Guest Blogger, Aric Martin

Aric Martin, Managing Partner at Rolf Goffman Martin Lang, LLP

A lot has changed over the last 20 years. We have become an online, electric, connected and networked society. When was the last time that you were somewhere that you did not have your smartphone or could not access the Internet? Did it make you feel lost? Disconnected? Over 85% of the United States population uses the Internet, including the majority of senior citizens, and nearly two-thirds the population owns a smartphone. 
Not only do we want things quickly, but we want the process to get things to be simple too. Technological innovation is leading to personalized convenience (and our expectations of how interactions with business should proceed).
We have gone from an era of “one machine, many users” (mainframes) to “one machine, one user” (PCs) – and are now entering the world of “many machines, one user” (embedded devices).
Networking giant Cisco estimates that the number of connected devices worldwide will rise from 15 billion today to 50 billion by 2020. Intel is even more bullish, claiming that over 200 billion devices will be connected by then.
Indeed, recent estimates show that 77% of American adults own a smartphone , 66% of Americans own at least two digital devices (smartphone, desktop or laptop computer, or tablet), and 36% of Americans own all three types of devices.  Significantly, the number of Americans owning all three types of devices doubled in size between 2012 and 2105. 
While the world at large and business processes have been revolutionized over the past 20 years, the admission process at skilled nursing facilities continues to exist as an island in a sea of innovation—a time warp where things are done as they have always been done. Skilled nursing facilities (SNFs) continue to require that potential residents and representatives complete admission paperwork in person.
SNFs understand the law requires admission material to be signed at or before admission. Yet, a very large portion of their admissions enters their facilities without signing anything. The SNFs simply shrug and accept institutionalized non-compliance.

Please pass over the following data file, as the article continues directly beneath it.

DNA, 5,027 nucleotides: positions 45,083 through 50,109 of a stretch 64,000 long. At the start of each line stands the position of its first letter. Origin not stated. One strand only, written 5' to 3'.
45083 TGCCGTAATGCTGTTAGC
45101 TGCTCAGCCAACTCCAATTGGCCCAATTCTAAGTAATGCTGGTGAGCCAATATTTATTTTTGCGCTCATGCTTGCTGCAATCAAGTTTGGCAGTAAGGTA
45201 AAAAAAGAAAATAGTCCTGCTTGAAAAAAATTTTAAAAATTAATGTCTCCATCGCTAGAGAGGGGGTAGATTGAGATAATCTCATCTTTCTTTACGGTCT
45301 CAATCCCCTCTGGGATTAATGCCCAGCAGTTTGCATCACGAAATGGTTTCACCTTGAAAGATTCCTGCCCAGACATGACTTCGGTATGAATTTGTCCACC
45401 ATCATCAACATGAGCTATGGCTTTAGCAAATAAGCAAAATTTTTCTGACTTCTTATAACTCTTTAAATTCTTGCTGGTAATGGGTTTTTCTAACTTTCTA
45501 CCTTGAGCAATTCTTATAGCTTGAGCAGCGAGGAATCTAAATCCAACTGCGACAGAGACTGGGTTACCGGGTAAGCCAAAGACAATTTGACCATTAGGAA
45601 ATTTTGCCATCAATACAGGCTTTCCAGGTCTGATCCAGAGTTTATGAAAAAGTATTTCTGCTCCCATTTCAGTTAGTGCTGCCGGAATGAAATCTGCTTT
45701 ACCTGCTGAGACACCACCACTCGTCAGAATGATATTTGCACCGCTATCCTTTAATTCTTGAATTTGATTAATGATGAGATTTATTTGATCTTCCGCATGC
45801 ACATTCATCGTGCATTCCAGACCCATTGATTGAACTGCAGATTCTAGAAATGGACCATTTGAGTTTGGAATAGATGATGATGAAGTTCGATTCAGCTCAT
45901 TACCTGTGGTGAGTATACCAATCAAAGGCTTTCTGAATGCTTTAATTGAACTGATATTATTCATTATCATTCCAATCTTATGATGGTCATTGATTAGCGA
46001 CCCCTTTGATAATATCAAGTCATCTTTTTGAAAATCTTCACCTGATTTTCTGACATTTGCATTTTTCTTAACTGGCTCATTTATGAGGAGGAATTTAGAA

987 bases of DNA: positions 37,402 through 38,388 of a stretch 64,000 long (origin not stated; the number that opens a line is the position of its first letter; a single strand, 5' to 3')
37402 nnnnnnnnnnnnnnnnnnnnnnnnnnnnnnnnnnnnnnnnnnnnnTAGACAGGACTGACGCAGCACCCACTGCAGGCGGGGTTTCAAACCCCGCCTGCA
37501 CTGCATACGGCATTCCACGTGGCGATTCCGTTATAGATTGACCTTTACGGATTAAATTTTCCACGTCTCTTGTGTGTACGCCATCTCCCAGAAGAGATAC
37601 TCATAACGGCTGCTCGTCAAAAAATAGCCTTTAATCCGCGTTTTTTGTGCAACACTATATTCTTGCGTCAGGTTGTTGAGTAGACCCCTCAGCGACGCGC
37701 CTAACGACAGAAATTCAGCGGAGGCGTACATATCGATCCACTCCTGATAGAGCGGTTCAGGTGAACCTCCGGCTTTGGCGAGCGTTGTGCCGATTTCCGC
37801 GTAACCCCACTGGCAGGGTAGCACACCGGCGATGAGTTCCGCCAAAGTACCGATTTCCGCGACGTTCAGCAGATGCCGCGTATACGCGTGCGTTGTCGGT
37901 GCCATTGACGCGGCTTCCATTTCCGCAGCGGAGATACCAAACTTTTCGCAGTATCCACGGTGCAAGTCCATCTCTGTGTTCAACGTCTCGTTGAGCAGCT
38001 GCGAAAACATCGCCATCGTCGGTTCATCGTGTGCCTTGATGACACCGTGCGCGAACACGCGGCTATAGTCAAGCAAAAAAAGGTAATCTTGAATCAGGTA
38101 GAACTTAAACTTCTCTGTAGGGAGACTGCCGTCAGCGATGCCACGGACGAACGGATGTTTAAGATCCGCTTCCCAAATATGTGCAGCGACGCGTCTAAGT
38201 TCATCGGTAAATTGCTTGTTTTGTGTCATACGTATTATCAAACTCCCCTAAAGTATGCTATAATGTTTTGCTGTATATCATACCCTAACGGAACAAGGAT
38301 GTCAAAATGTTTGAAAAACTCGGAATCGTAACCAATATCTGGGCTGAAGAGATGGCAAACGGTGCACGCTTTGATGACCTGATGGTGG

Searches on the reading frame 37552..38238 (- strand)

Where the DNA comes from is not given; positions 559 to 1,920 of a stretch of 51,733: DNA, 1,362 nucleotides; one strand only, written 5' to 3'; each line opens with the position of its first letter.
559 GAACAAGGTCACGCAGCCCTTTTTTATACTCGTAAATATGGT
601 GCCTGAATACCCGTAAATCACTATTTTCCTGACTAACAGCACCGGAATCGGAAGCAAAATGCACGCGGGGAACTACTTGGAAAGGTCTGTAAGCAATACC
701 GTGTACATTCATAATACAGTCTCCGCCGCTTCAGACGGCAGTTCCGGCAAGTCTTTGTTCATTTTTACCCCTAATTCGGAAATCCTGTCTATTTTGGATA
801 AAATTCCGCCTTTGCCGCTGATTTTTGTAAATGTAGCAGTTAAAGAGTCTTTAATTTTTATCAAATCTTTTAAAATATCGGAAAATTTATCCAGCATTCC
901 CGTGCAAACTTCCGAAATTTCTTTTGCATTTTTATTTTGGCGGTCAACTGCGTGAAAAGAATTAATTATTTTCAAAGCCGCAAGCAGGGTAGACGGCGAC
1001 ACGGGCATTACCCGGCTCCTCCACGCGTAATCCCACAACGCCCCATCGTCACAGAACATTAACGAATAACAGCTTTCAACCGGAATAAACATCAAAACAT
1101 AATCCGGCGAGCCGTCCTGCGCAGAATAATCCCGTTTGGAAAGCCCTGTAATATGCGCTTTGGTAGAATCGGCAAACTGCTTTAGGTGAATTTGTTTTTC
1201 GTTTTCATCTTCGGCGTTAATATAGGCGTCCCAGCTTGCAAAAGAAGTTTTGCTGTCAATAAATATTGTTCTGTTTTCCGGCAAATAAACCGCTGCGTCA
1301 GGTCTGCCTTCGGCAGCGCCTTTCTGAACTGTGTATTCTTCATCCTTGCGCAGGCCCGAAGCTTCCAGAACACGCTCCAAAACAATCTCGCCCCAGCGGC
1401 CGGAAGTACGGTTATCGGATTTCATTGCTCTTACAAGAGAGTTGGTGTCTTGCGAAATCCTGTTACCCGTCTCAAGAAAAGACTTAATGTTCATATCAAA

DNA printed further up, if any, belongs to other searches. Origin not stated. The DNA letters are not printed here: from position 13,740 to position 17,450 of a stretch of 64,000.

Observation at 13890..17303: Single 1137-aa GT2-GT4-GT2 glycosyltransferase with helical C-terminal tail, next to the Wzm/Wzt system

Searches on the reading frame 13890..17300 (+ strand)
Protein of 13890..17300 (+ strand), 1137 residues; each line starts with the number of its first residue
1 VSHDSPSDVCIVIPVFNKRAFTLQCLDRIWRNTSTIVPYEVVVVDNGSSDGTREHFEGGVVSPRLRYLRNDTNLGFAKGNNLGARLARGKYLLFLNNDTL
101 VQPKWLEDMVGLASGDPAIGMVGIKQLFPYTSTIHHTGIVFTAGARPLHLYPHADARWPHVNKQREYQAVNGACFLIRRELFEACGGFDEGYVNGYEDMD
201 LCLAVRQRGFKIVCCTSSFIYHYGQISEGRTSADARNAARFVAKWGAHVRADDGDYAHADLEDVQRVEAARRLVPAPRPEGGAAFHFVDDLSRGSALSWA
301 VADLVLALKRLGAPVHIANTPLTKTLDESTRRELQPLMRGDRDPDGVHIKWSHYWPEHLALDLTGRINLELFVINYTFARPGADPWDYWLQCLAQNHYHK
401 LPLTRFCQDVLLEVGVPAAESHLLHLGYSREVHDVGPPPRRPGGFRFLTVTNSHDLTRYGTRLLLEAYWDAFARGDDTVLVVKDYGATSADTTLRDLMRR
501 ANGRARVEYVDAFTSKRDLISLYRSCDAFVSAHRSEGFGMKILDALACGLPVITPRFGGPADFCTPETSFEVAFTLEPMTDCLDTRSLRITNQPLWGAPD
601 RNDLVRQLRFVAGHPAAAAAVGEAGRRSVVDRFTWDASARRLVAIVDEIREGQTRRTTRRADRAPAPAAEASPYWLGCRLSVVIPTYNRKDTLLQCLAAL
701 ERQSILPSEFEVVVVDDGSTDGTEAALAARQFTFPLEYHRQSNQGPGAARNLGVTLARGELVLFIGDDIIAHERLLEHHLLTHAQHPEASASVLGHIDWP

It is not uncommon for SNFs to have multiple scheduled (or unscheduled) admissions for the same time. The serial nature of current admission processes coupled with limited resources leads to a backlog. Thus, some residents enter the facility without having signed anything.
Admissions do not always come during the daytime shift. It is increasingly common in our 24/7 healthcare economy for admissions to come after hours and on weekends. This will be even more common as bundling and other new payment models are implemented. Most facilities’ “solution” is to simply violate their legal requirements, and expose themselves to considerable risk, by admitting the after-hours residents without signing any admission material.
Current processes are entirely dependent on human implementation, and are thus subject to costly human error. Typically, an SNF will not know of an error made by its admission personnel, such as the failure to obtain a signature on a critical document, until the matter becomes relevant in a lawsuit or audit.
Current admission processes have passively been accepted by providers for years, despite the legality of electronic signatures, regulatory requirements that admission paperwork be signed before admission, costly missed signatures and human error, slow communication with prospective residents, and staff time utilized coordinating family members and representatives to review and sign paperwork on time.
It is unacceptable that most SNFs have accepted these failures as inevitable. The post-acute, senior living and long-term care community needs to figure out a better way!
For more information about Rolf Law, please contact Aric at,  call 216-682-2100 or visit
Rolf Goffman Martin Lang, LLP dedicates their practice to serving the legal needs of post-acute, long-term care and senior living providers.


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